The potential benefit of gravity compensation of linkages in mechanisms using springs to reduce actuator requirements is well recognized, but practical applications have been elusive. Although existing methods provide exact spring balance, they require additional masses or auxiliary links, or all the springs used originate from the ground, which makes the resulting device bulky and space-inefficient. This paper uses a method of static balancing of mechanisms with conservative loads such as gravity and spring loads using non-zero-free-length springs with child–parent connections and no auxiliary links. Application of this method to the developed arm of a humanoid robot is presented here. Spring balancing is particularly important in this case because the serial chain of linkages has to work against gravity.This work involves approximate spring balancing of the open-loop chain of linkages using minimization of potential energy variance. It uses the approach of flattening the potential energy distribution over the workspace and fuses it with numerical optimization. The results show the considerable reduction in actuator torque requirement with practical spring design and arrangement. Reduced actuator torque facilitates the use of lower end actuators which are generally smaller in weight and volume thereby lowering the space requirements and the total weight of the arm. This is particularly important for humanoid robots where the parent actuator has to handle the weight of the subsequent actuators as well. Actuators with lower actuation requirements are more energy efficient, thereby reduce the energy consumption of the mechanism. Lower end actuators are lower in cost and facilitate the development of low-cost devices. Although the method provides only an approximate balancing, it is versatile, flexible in choosing appropriate control variables that are relevant to the design problem and easy to implement. The true potential of this technique lies in the fact that it uses a very simple optimization to find the spring constant, free-length of the spring and the optimal attachment points subject to the optimization constraints. Also, it uses physically realizable non-zero-free-length springs directly, thereby reducing the complexity involved in simulating zero-free-length springs from non-zero-free-length springs. This method allows springs to be attached to the preceding parent link, which makes the implementation of spring balancing practical. Because auxiliary linkages can be avoided, the resultant arm of the humanoid robot is compact. The cost benefits and reduced complexity can be significant advantages in the development of this arm of the humanoid robot.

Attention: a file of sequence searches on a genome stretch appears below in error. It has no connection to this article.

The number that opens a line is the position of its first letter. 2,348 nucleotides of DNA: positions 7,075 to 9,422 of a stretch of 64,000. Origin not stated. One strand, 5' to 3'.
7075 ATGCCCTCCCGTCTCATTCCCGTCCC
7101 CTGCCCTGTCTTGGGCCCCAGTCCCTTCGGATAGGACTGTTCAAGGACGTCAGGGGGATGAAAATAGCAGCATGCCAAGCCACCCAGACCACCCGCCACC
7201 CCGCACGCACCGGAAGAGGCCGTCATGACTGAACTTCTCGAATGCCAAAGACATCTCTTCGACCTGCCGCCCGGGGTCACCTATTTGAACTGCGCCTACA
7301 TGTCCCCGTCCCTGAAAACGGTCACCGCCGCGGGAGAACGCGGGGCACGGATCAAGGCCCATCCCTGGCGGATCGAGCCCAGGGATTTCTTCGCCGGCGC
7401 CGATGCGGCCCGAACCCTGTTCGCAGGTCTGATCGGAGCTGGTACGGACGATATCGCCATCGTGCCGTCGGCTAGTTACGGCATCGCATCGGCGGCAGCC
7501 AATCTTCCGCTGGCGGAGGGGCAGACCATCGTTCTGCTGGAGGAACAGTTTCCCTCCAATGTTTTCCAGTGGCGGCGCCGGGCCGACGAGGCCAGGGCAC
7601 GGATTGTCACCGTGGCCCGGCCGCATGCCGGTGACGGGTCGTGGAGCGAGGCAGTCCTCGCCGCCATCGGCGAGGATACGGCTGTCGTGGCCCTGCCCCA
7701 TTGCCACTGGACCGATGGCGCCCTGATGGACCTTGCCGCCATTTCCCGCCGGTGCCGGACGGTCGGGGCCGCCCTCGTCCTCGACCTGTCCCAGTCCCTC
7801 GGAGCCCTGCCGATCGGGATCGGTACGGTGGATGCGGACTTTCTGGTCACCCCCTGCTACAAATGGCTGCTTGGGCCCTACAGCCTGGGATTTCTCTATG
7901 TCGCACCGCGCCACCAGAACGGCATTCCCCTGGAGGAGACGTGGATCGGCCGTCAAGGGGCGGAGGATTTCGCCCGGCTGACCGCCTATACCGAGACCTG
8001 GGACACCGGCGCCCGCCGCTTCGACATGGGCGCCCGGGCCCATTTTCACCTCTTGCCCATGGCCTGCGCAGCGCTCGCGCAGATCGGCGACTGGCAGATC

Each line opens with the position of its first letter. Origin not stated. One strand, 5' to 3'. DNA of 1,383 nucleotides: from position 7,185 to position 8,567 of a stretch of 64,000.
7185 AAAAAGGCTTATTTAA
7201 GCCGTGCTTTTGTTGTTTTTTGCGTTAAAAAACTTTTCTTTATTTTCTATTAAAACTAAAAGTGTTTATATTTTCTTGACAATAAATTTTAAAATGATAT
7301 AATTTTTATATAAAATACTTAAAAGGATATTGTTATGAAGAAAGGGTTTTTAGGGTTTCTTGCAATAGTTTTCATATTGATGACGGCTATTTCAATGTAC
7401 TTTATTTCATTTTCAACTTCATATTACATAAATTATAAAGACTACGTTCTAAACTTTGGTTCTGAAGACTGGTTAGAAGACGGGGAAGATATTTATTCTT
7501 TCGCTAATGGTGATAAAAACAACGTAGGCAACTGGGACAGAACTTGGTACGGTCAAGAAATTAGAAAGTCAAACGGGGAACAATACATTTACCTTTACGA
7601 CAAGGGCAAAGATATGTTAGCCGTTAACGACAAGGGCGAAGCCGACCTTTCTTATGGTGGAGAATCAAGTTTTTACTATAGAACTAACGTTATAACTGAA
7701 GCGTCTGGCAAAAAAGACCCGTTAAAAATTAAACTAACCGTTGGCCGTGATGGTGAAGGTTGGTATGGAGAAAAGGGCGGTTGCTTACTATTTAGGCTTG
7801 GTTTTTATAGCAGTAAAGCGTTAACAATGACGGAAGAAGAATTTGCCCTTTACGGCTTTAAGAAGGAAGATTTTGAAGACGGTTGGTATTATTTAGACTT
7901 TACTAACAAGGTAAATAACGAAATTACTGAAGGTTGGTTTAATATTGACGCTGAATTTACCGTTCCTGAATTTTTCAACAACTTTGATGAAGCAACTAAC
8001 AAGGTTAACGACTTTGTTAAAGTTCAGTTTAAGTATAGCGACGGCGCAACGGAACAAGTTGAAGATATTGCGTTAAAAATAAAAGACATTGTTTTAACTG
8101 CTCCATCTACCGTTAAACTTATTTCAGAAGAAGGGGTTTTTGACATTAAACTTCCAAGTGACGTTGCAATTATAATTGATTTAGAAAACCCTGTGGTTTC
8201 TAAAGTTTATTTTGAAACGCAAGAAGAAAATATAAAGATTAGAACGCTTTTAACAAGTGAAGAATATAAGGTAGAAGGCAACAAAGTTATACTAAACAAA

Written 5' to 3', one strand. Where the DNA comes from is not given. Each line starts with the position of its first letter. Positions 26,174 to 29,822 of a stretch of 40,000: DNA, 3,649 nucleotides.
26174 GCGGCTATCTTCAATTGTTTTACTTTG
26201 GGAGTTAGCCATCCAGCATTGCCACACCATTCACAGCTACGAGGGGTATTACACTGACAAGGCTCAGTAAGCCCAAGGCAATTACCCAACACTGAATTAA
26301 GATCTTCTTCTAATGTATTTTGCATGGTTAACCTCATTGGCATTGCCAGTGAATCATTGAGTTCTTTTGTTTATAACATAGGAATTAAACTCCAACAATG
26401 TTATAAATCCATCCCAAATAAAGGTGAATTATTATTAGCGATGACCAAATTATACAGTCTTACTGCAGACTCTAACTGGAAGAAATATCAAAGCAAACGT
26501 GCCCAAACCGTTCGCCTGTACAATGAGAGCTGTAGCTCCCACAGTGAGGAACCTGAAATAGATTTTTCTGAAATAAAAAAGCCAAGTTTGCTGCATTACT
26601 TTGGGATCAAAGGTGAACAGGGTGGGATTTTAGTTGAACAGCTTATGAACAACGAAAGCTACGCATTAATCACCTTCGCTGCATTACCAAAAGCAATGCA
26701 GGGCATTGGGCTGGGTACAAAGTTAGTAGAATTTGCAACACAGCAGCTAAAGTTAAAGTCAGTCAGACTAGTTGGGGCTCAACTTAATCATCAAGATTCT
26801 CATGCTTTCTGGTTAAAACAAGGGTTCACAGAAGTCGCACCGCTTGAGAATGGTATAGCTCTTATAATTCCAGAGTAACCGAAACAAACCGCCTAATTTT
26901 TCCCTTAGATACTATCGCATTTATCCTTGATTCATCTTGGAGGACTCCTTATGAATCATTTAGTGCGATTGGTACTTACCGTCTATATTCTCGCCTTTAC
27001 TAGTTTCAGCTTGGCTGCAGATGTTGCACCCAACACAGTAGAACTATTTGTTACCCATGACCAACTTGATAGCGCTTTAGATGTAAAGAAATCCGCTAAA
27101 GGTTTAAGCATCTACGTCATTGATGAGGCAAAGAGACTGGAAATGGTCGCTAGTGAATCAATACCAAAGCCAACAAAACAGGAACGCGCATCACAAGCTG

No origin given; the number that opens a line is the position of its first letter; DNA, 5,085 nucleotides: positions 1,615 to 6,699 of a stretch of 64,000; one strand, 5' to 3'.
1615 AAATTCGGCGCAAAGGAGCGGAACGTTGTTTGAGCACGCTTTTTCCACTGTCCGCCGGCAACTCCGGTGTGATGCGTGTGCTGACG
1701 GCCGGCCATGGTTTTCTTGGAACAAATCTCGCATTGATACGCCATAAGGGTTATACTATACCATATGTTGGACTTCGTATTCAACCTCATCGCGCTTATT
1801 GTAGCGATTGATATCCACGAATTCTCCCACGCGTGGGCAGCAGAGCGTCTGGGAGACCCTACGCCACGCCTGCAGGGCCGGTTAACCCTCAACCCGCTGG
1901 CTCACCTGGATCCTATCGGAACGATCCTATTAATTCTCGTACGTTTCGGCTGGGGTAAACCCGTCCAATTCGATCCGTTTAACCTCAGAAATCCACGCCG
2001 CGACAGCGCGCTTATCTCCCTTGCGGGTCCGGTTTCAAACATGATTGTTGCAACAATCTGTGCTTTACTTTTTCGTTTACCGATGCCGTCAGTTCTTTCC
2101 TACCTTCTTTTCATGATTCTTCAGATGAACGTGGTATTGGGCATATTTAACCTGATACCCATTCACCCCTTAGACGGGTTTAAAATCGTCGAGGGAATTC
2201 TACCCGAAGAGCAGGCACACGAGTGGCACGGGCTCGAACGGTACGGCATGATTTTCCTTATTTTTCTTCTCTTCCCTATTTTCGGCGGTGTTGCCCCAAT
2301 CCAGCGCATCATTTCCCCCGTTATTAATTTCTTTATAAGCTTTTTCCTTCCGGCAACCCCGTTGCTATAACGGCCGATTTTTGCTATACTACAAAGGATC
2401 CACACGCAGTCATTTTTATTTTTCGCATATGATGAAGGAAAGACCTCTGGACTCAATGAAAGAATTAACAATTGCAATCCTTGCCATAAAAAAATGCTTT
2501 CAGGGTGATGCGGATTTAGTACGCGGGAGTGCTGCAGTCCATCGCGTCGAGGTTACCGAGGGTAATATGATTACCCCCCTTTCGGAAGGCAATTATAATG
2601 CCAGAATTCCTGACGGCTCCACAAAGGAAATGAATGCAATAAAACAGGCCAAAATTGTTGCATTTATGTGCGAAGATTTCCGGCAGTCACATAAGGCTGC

Keywords: actuator torque, child-parent connections, spring balancing, the arm of a humanoid robot

Procedia PDF Downloads 177
116 A Comparative Study of Standard, Casted, and Riveted Eye Design of a Mono Leaf Spring Using CAE Tools

Authors: Gian Bhushan, Vinkel Arora, M. L. Aggarwal


The objective of the present study is to determine better eye end design of a mono leaf spring used in light motor vehicle. A conventional 65Si7 spring steel leaf spring model with standard eye, casted and riveted eye end are considered. The CAD model of the leaf springs is prepared in CATIA and analyzed using ANSYS. The standard eye, casted, and riveted eye leaf springs are subjected to similar loading conditions. The CAE analysis of the leaf spring is performed for various parameters like deflection and Von-Mises stress. Mass reduction of 62.9% is achieved in case of riveted eye mono leaf spring as compared to standard eye mono leaf spring for the same loading conditions.

Keywords: CAE, leaf spring, standard, casted, riveted eye

Procedia PDF Downloads 229